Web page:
Ill-intentioned ordinance

The Union Cabinet approved an ordinance to ban the practice of instant triple talaq. Under the proposed ordinance, giving instant triple talaq will be illegal and void and will attract a jail term of three years for the husband. PTI

The promulgation of an ordinance which gives effect to the Muslim Women (Protection of Rights on Marriage) Bill, which makes instant triple talaq a criminal offence, is procedurally and substantially wrong. The bill was passed by the Lok Sabha in December 2017. The government wanted to hurry the bill through the Rajya Sabha, with a few amendments that diluted some original provisions to satisfy the opposition, during the recently-concluded monsoon session. But it had to be deferred. The government now says it brought forward the ordinance because there was no consensus on the bill. An ordinance is not the means for legislation when there is no consensus. It short-circuits the normal legislative process, and the Supreme Court has expressed its disapproval of “ordinance raj’’ many times. It is still worse to promulgate an ordinance in place of a bill which is under consideration of parliament. Since it is unlikely that the Rajya Sabha will pass the bill in the next six months, the government will have to re-promulgate it. 

The bill was stated to have been formulated to give legislative support to the Supreme Court’s ruling that made instant talaq illegal. There is no doubt that instant talaq is an unjust practice but making it a criminal offence that invites three years in jail is wrong. Marriage and divorce are civil matters that should not invite criminal proceedings. There are also contradictions and inconsistencies in the law. The man who pronounces instant talaq continues to be the husband, goes to jail and has to provide maintenance for the wife from jail. The amendments made in the original bill do not remove all the apprehensions and suspicions about it. Only the wife or a close relative can make a police complaint under the law now. There are also provisions for mutual settlement and easier terms for bail. But it still remains an unreasonable and draconian law.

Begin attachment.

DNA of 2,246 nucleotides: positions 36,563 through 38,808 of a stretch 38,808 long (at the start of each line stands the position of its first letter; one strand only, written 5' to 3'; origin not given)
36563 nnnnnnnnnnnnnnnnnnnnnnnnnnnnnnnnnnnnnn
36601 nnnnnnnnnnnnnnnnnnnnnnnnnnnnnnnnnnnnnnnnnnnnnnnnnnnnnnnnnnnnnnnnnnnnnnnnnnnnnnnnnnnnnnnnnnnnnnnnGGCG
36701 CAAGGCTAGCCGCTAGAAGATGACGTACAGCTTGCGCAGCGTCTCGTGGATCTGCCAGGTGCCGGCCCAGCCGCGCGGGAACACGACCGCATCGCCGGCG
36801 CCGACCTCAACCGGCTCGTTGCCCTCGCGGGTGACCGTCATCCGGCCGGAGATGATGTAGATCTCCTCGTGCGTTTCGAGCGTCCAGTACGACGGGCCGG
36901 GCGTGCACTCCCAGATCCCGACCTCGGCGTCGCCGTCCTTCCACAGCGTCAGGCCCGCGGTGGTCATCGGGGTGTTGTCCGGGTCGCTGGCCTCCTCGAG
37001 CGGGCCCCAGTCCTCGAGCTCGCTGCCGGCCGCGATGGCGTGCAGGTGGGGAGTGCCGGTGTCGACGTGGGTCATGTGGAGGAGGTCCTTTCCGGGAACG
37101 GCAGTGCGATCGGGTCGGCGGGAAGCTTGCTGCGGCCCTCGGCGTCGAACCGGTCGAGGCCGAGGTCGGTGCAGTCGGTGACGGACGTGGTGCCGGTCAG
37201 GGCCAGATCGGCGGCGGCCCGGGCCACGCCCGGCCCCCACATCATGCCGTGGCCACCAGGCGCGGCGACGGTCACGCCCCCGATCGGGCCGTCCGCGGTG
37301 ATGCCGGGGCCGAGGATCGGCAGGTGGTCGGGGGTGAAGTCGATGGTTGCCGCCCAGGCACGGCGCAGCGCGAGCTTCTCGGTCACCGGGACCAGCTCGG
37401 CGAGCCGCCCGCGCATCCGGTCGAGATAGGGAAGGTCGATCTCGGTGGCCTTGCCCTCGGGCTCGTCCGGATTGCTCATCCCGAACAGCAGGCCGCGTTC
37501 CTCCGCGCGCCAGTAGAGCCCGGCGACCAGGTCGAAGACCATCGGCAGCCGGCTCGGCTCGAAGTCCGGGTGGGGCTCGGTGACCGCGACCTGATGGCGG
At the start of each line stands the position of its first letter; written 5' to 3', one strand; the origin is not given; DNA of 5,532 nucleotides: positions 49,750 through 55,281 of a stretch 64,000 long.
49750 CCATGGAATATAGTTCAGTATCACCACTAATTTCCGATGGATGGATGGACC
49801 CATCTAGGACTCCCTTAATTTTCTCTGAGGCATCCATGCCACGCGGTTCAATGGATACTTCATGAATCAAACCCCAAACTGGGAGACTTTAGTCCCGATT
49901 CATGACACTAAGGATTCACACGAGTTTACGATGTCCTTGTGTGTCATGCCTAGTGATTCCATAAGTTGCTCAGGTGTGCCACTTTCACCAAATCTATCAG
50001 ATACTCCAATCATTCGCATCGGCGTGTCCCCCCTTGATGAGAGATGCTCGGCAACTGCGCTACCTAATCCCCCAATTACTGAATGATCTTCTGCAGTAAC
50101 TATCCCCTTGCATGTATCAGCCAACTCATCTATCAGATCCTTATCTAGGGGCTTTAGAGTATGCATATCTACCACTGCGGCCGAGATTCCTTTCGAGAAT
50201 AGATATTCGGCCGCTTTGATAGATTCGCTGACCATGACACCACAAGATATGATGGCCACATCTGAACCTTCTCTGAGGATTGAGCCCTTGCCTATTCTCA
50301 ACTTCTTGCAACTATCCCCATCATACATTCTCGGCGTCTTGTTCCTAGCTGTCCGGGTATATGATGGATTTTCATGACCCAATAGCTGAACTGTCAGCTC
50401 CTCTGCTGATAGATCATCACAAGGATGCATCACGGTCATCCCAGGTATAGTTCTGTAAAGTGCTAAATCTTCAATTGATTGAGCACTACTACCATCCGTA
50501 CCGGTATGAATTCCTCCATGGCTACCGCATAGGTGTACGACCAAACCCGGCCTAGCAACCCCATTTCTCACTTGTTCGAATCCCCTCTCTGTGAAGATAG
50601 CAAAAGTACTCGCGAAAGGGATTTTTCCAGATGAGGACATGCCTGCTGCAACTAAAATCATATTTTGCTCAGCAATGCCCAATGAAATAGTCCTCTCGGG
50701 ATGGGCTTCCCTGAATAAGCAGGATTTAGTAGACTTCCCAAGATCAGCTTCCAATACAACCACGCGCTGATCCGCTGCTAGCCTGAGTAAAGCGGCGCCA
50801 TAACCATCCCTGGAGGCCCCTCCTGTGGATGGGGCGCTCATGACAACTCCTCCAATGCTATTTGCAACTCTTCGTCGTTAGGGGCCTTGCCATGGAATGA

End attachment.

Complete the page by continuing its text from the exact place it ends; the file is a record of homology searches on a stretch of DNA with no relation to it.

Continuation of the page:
The government’s persistence with the bill, which has faced a lot of opposition from many parties, including the BJP’s allies, and other organisations, can only be the result of political considerations. Its claim that “there is an overpowering urgency and compelling necessity’’ for the ordinance is most unconvincing. So is the claim that it is motivated by a sense of gender justice. The prospect of elections to some state assemblies and to the Lok Sabha may be the immediate reason for acting in haste on the issue. It may turn out to be another issue on which the government can take the high moral ground, slander those who criticise it and polarise the electorate, hoping in the process to make political and electoral gains. 

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Ill-intentioned ordinance

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